Reviews

Poet, printmaker show at NPG
The Coopers, married for 31 years, work well together in art, too

Budgeteer News
Kyle Eller

Sometimes it’s all in the family. Joel and Deborah Cooper each have successful artistic lives of their own – Joel is one of the founders of the Northern Printmakers Alliance and Deborah is a poet with three published books to her credit.

dancing

But their work together has been featured in galleries across the Northland, and a new exhibit at the Northern Prints Gallery, 318 N. 14th Ave. E., opens Thursday.

“Works for the New Millennium” is just what it sounds like – work done by the two since the year 2000. “We had to try to think of what to do,” Joel said. Eventually they just picked a cut-off point, and they were surprised to see that they had nearly 40 pieces to choose from.

Joel began his screen printing work through a class at the Duluth Art Institute 15 years ago. It was through that same organization that the couple first did a collaborative show. Since, the couple, married for 31 years, have shown together in Aitkin, Grand Marais and elsewhere.

The themes that come through this particular collection involve the landscapes that inspire both artists, including the countryside surrounding a place the Coopers own on the South Shore of Lake Superior. They also have traveled to Italy, Ireland and Wales, and each has produced different works.

In the case of the Welsh-inspired work, Joel decided to work in a really stringent traditional format that sets dramatic limits on the dimensions, making the print either really wide or really tall. Deborah decided to do a haiku in response.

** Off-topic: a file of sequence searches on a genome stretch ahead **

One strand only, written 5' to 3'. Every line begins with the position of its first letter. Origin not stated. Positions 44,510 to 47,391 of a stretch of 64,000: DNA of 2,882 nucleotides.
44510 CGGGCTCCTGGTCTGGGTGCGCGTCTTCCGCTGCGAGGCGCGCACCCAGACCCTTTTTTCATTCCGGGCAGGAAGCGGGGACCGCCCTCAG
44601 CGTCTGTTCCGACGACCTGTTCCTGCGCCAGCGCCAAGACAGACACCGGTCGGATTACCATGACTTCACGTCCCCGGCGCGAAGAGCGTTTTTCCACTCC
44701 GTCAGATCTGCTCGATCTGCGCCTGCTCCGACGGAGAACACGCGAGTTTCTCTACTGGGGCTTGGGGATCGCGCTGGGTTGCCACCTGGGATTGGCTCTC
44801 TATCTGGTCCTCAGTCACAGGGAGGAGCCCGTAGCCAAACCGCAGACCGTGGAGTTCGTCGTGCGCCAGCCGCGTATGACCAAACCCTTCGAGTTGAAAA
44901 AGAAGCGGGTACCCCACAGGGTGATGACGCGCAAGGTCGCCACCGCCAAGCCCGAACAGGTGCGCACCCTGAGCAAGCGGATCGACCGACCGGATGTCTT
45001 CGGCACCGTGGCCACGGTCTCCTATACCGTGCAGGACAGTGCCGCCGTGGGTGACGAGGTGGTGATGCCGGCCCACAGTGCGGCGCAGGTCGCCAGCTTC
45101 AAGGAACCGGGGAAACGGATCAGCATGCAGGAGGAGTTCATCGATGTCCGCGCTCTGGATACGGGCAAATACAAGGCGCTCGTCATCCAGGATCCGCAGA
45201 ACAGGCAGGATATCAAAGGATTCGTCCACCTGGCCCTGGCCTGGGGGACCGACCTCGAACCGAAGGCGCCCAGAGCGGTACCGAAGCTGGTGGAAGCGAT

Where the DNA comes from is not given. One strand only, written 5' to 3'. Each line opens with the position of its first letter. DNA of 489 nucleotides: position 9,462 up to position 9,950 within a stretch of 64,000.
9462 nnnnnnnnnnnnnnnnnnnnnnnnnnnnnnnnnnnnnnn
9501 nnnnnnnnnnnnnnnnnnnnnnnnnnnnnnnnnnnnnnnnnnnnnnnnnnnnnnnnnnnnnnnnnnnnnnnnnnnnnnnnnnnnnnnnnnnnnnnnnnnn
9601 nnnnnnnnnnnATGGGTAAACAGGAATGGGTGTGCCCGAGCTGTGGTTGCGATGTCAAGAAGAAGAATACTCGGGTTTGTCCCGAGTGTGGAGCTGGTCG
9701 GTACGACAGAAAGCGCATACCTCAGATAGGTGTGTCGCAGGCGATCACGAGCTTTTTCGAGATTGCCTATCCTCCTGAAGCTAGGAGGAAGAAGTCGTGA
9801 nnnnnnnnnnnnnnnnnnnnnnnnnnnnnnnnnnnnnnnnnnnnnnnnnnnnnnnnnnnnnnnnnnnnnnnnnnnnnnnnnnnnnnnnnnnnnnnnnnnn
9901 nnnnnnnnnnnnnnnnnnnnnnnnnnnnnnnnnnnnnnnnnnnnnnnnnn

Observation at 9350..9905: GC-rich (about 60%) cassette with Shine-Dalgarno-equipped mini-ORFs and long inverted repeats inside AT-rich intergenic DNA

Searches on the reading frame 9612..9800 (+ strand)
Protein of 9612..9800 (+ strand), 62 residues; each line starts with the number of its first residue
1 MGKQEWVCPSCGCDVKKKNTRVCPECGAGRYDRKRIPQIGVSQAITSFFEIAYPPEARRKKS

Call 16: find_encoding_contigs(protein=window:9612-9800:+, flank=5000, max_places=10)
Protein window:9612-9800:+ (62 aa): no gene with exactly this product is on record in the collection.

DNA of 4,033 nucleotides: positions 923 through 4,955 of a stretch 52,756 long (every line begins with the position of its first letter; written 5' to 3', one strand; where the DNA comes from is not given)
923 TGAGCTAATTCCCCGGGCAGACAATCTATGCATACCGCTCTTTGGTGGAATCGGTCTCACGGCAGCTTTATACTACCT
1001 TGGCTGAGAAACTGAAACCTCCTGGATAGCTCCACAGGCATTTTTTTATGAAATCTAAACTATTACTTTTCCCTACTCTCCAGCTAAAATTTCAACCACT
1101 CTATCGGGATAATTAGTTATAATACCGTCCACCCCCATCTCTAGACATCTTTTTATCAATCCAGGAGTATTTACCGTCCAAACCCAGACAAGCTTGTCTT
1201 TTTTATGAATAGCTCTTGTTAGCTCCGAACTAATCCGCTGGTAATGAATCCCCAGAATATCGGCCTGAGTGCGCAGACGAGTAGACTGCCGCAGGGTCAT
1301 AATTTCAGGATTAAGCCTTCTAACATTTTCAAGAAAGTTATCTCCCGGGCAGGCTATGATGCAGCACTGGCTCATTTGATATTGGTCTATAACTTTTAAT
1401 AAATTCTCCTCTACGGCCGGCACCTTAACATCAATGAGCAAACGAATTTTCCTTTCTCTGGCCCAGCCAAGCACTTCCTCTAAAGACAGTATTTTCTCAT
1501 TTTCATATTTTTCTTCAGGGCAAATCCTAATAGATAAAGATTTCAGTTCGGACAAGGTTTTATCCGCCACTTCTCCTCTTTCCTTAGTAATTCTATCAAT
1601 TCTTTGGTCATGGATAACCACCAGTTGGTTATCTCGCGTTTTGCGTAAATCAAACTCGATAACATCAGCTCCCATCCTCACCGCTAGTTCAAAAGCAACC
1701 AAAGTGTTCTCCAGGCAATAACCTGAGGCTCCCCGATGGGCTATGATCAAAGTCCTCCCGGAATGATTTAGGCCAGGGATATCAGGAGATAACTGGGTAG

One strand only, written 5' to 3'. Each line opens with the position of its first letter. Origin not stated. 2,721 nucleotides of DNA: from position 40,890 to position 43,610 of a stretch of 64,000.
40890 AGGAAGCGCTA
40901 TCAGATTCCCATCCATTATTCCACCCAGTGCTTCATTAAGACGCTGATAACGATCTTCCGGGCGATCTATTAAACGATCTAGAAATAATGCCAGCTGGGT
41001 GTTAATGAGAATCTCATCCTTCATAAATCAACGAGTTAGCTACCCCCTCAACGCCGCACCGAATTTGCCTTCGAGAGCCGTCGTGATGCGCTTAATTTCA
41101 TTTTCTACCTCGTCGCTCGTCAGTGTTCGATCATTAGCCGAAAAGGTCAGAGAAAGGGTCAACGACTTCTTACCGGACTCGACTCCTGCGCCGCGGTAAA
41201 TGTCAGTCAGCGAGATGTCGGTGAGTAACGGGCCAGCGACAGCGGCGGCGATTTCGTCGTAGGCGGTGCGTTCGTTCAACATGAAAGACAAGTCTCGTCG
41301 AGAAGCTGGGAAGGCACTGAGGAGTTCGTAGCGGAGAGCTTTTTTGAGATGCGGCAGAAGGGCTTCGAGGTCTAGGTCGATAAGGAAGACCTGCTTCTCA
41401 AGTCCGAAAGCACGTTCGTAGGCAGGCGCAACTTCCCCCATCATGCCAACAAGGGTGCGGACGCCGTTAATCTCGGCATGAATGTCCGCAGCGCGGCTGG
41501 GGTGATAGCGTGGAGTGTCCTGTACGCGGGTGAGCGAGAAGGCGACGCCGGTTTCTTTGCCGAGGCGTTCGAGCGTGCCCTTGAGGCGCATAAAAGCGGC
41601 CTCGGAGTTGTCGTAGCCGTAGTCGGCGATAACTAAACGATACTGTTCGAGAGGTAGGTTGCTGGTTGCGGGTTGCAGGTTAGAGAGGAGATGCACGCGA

“Because he was using a strict form, I though I would use a strict form, too,” she said. Another theme has been family, particularly aging and loss. It’s one that has also shown up in Deborah’s individual work, after she lost both of her parents.

“There’s always that sense of needing to remind ourselves to just pay attention,” she said. There is also one striking work involving Joel’s parents, dancing, even though they are struggling with aging in other ways.

The Coopers say they enjoy both their individual work and their collaborations. “I think it’s all good,” Joel said. “… It’s nice to do something creative together.”

Deborah said the collaborations have made their relationship more fun. And she said each respects the other’s work process. That place on the South Shore is where a lot of work gets done, and not all of it is done together – they respect each other’s need for solitude.

For Deborah, it’s a deeply spiritual process.

For Joel, it’s less so. “I don’t have these deep-seated, heavy meanings to the work I do,” he said. But the collaboration brings out something in each. “When I’m working from the poem I’m not always working for the meaning of the poem,” he said. It might just be an interesting image.

Conversely, when Deborah works from the print – as is the case in about three quarters of the pieces which will be shown – she works from the emotion, rather than the literal image. The two also offer each other a considerable amount of feedback, positive and negative.

Deborah has done more collaborating, working with dancers and other artists, as well. “It opens a door that would have stayed closed otherwise,” she said. In fact, the two have kind of inspired a trend. The Northern Printmakers Alliance will be doing a collaboration with Lake Superior Writers, a group Deborah is affiliated with. During the Coopers’ exhibition, both will also showcase some individual work, Joel in the form of a few prints and Deborah in the form of some of her books. Both are happy to be in the Northern Prints Gallery, owned and operated by printmaker Cecilia Lieder.

“I really support what she’s doing,” Joel said. The gallery offers an “intimate setting,” he noted, much like someone’s living room. In fact, that’s very much the case – the gallery, dedicated exclusively to original prints, is in an 1891 vintage Duluth home, designed to give patrons a sense of how the works will look in their own living rooms.

“Works for the New Millennium” runs through Aug. 14. A public opening, with a chance to meet the artists, is scheduled for Thursday from 5 p.m. to 8 p.m.

Those interested in learning more about the Coopers and their work may also find information at the couple’s Web site, http://www.cooperartpoetry.com.